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Trouble on the Beach


by Pat McGregor - 07 May 2008


We all know that there is traffic congestion at Victoria and Lifeboat Roads on fine summer weekends and sometimes we read of antisocial behaviour on the Beach but did you know that over seventy years ago Formby inhabitants were much concerned about visitors to the Beach?


Going through the Formby Times on microfilm at the Library looking for any information on Sand Winning revealed some interesting facts. In July 1930 there was “trouble with the trippers” at Freshfield Station “they come from the more proletarian parts of Liverpool, leave litter on the beach and romp about in what are called rat-a-tat bathing costumes, scanty affairs adapted for sunbathing” They kept coming however and started camping on the beach and in nearby fields. Some farmers didn’t farm any more as they could get £300 a season letting land to campers. In June 1936 there were complaints about the behaviour of campers on the shore. Several were fined for abusive language and reports of a group playing Ring-a-Ring-of-Roses round the Cross at Cross Green! In the next issue two mounted police were said to patrol the Beach at weekends! 


More and more campers came and on one fine weekend there were 2000 people in tents and there were five or six such camps. Over the summer letters appeared in the Formby Times about the conditions in these camps and worries about typhoid and diphtheria. Some of the concern seemed to be due to the fact that ill people would be sent to hospitals at the expense of Formby Ratepayers!


At the time the Council had no Legal powers to close or prohibit camps. The Public Health Act 1936 gave Local Authorities the power to make Byelaws about Camps but it would not apply until October 1937.A well attended Public Meeting was held at 8pm on 10th Nov 1936 to discuss ‘The Formby Camping Problem’ when it was decided to appoint a Warden to look after the Camps and to have inspections by the Council but not to make Byelaws. Conditions seem to have improved and camping continued until the outbreak of war in 1939 stopped it.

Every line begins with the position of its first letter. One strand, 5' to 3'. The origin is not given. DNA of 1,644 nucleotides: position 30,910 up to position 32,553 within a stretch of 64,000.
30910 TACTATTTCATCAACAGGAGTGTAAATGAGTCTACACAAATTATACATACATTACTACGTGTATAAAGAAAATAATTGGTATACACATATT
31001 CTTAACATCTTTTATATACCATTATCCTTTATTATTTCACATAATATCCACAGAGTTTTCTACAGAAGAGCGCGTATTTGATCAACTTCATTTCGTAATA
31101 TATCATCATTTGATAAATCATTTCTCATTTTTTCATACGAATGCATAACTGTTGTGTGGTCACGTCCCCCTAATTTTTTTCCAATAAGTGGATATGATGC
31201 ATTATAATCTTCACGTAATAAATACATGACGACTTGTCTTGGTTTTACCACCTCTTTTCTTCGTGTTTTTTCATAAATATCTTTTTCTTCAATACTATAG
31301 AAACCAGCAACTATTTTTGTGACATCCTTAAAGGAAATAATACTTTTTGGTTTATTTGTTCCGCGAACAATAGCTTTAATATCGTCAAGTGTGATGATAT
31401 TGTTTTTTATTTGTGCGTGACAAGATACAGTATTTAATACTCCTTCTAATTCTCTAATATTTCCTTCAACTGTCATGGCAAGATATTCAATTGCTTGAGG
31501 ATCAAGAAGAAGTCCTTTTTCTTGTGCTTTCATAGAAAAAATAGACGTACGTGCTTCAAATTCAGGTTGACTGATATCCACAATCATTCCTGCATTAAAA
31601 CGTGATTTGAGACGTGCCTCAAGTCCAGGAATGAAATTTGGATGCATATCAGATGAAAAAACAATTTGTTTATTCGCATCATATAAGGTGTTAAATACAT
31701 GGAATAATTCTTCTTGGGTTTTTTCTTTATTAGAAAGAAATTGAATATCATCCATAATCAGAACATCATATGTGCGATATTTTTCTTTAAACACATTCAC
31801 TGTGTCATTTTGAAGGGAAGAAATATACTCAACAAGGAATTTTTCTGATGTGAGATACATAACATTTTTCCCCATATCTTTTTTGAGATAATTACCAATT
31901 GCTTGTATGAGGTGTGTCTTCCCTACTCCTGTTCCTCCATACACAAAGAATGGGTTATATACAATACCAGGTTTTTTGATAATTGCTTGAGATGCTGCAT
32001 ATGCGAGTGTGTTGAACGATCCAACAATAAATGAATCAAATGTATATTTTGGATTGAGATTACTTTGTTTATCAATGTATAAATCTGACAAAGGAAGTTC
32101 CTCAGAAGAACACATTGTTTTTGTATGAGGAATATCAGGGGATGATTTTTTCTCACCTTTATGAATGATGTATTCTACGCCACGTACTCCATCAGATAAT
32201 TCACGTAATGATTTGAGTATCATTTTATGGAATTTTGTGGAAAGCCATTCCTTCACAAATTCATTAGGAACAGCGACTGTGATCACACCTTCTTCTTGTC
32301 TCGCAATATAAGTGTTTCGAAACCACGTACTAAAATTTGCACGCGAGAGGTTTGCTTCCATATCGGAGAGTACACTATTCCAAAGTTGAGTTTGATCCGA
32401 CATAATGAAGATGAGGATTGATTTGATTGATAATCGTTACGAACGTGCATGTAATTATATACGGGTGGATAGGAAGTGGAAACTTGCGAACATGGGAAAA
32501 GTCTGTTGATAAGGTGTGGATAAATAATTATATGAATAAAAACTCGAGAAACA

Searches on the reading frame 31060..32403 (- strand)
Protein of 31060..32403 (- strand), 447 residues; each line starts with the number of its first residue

Litter on the beach was a constant problem, with much broken glass and things thrown over- board from ships as well as litter left by visitors. The Council did not own the foreshore at that time and could not legally do anything to improve it. The owners the Formby and Ince Blundell Estates were unwilling to sell not wanting the development of Seaside amenities. As late as July 1951 John Breeze, Clerk to Formby Urban District Council, said in reply to a complaint of cut feet “The beach from the southern boundary to Victoria Rd is still under Government Requisition and technically you are trespassing and the Council can’t improve it.”


The Formby Society (now Formby Civic Society), after its formation in 1953 sent many letters about the state of the foreshore and in 1961 organised two litter drives with the help of local Youth Clubs & the Round Table.


How much better is the state of the foreshore and dunes now! Sefton Council and the National Trust have made miles of well maintained footpaths in the Dunes which are enjoyed by local people of all ages as well as many visitors. The improvements in sewage management and the reduction in stuff thrown overboard together with provision of litter bins have made the foreshore more attractive. We now still have much to enjoy and should appreciate what has been done by many people.